Tuesday, September 16, 2014

Peter Lovesey rides again with The Stone Wife

Soho Crime, 2014
355 pp

arc, from the publisher (thank you!)

I have an entire room devoted to crime from the UK, and several shelves right in the center of that room hold volumes of Peter Lovesey's work. I first discovered his books when I found an old Penguin edition of Wobble to Death at a used book store, and from there I made a point of collecting every mystery/crime novel he's ever written. The Stone Wife is the fourteenth Diamond entry, and while it may not be as lively as some of Lovesey's previous novels, it's still a good light read. 

The story begins in an auction house where there's a bidding war going on. The fact that a couple of the bids are coming by phone is somewhat surprising, because normally the auction sale consisted of the "disposal of old bits brought in to the Bath office for valuation, many of them bric-a-brac or tat."  Obviously, there's something of value that's being auctioned off in lot 129, and whatever it is must be worth quite valuable.  The bidding started at five hundred pounds, rising  to an amazing twenty-four thousand when suddenly,  three masked men with guns come in, determined to take lot 129 for themselves.  This draws the ire of the winner of the bid, who becomes irate when the masked men start to cart off his prize, and in the process of trying to take it back he gets shot and killed.  The would-be thieves flee, leaving very little in the way of clues behind.  When lot 129 is uncovered, it turns out to be a medieval carving of Geoffrey Chaucer's "Wife of Bath," one of the pilgrims in his Canterbury Tales.  The dead man is identified as John Gildersleeve, a professor of Medieval English Literature. As Diamond and his team start to delve into his past, questions begin to surface, but the biggest one is this: was the shooting of this man a random act perpetrated by thieves, or had someone set up  some "Byzantine" plot culminating in Gildersleeve's murder?  While Ingeborg goes undercover to see if she can track the source of the guns, the rest of the team get busy trying to figure out exactly what happened by focusing on Gildersleeve himself.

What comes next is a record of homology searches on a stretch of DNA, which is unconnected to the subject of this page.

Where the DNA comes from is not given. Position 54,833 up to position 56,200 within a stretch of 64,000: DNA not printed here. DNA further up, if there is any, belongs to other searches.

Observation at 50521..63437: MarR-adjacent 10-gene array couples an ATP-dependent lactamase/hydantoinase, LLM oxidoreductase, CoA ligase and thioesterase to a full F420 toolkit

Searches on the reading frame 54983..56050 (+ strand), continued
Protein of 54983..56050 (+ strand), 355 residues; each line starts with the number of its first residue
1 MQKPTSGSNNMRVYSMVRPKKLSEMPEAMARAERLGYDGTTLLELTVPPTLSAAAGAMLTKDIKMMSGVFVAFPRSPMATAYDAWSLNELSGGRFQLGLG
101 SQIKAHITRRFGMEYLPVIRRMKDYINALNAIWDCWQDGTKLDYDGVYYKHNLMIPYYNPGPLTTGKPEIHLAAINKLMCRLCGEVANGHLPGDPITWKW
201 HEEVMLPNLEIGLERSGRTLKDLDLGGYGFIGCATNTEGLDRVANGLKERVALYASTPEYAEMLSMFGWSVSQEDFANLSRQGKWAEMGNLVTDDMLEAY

As with many of the Diamond novels, The Stone Wife reaches into Bath's historical and archaeological past; since Chaucer figures prominently in this novel there is also some discussion about the author's life, history, and works as well. The plot is not at all complicated and very easy to read -- this is definitely crime light, in a good way that brings out some of Diamond's little trademark eccentricities while he and the team solve a most baffling case with a wide array of potential suspects.   There are also a few scenes that draw the reader to the plight of modern development  impinging on historical or natural landscapes, and the powerlessness of locals who try to stop it.  On the other hand, the liveliness that exists between Diamond and the other members of his crime-solving team just isn't there this time as it has been in the past and I missed it.  Another point: there was much more going on than I felt necessary in terms of Ingeborg's undercover work -- imho, that part took up more space and reader attention than it really needed to, and sort of drew away from the main thrust of the story.    

If you haven't read the Diamond novels before, you could still read The Stone Wife as a standalone, but you'll have a much better grasp of the intrepid Inspector if you start from the beginning of the series. This is a good novel for readers of crime light -- not that there's anything light about a murder, but there's no major character angst, no gratuitous violence or sex, and it really is a good old-fashioned murder mystery that you can just curl up and escape with for a few hours. While it's not my normal thing, I will always make time to catch up on what Peter Diamond and his crew are up to.  Recommended, especially for those who like their crime and crimesolvers on the the tame side. 

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